“Besides the unimaginable loss of losing your parents, this can be quite detrimental economically,” said California Sen. Nancy Skinner, D-Berkeley. She’s proposed a bill, SB854, the HOPE for Children Act, to create modest financial cushions for children bereaved by COVID and foster children. (Foster children would be included regardless of whether they lost a parent to COVID.)
The bill, which backers say is the first of its kind in the nation, has two components. First, it would establish savings accounts for children under 18 who lost a parent or caregiver to the virus and for foster children.
Currently, the idea is to deposit about $4,000 in an interest-bearing account for children younger than 9 and double that amount for older kids, who wouldn’t have as long for the money to compound. Bereaved children would receive the funds at age 18, by which time they might have amassed somewhere between $10,000 and $20,000. Disbursement criteria still need to be worked out, but ideally the money would go toward education, housing or other critical needs.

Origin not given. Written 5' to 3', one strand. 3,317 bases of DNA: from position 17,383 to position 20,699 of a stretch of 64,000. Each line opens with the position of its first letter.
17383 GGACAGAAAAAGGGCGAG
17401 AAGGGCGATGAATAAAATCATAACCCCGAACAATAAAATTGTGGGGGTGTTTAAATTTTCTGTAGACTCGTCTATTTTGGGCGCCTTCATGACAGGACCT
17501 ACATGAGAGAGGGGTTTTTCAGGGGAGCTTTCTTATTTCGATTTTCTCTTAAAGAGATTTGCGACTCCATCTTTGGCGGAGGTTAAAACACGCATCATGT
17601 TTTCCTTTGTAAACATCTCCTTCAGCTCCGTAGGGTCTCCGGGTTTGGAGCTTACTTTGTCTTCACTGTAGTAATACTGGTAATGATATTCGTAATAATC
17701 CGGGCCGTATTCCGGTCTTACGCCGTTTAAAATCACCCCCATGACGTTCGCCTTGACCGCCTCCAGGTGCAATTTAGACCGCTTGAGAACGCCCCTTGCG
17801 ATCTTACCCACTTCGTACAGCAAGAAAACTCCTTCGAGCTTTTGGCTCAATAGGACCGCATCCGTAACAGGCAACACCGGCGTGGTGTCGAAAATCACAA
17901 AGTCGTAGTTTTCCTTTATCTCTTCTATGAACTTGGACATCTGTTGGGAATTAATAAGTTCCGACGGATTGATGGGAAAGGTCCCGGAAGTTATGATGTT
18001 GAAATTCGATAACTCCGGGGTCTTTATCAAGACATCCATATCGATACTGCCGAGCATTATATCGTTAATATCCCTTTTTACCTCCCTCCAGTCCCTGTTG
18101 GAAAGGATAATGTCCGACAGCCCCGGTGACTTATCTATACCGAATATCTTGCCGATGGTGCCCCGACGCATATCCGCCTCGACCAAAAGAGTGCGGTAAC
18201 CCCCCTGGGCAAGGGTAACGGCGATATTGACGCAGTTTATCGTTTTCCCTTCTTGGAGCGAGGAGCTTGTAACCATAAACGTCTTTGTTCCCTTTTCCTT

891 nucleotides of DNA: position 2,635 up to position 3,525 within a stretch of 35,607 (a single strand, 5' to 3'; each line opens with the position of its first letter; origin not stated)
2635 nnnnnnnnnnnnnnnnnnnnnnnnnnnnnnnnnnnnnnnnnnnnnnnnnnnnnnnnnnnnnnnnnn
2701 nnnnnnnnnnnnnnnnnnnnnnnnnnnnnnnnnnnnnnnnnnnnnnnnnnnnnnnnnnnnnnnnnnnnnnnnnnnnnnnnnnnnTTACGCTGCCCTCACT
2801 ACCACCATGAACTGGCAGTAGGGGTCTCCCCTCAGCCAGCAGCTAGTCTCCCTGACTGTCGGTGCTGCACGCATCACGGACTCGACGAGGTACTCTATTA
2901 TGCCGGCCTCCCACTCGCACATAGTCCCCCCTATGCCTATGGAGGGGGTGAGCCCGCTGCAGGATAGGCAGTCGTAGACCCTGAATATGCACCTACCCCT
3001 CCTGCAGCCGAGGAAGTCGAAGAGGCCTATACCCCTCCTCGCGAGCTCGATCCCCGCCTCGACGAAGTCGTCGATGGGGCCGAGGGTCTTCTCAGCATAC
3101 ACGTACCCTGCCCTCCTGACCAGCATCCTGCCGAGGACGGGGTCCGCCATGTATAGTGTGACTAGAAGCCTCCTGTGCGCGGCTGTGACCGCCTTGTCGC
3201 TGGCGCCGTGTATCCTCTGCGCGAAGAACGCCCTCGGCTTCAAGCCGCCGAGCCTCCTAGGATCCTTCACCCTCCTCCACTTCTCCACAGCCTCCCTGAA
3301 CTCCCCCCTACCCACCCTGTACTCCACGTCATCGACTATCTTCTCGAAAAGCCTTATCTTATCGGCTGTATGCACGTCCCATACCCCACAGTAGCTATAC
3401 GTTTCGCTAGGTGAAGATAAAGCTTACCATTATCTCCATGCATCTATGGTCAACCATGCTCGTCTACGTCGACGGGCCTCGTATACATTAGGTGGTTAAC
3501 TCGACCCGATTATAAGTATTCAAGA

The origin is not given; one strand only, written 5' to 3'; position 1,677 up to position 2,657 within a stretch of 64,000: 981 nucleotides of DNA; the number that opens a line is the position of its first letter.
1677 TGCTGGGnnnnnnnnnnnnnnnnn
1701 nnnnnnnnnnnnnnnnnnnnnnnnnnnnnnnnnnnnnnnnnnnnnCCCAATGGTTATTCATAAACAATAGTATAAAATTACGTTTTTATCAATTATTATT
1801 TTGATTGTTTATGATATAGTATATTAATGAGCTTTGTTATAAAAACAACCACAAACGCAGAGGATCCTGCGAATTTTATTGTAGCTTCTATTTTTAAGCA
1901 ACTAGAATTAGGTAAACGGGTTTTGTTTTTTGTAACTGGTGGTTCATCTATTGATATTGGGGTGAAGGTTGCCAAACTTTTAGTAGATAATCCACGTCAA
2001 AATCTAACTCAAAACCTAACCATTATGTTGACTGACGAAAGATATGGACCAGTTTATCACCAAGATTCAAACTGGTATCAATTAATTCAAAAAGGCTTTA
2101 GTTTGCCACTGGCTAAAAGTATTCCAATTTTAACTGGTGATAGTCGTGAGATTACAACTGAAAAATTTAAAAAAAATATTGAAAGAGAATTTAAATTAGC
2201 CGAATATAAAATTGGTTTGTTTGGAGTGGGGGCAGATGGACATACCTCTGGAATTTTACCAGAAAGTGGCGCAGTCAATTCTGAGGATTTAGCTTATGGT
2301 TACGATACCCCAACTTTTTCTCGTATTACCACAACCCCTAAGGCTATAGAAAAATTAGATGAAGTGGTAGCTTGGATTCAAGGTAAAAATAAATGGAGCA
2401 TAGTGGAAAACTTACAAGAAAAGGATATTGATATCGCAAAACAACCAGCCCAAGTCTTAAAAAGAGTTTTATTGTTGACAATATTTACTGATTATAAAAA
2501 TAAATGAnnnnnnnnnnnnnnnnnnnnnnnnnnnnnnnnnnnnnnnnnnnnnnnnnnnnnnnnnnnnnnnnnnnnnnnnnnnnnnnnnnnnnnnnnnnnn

“Most of us, when we turn 18, can rely on parents for first/last rent in our first apartment, or help with some college expenses — any number of things these children may not have,” Skinner said. “This would give them that hope that they will not be abandoned in the future. We’re not talking inordinate amounts of money — talking about a bridge so a young person doesn’t feel without support.”
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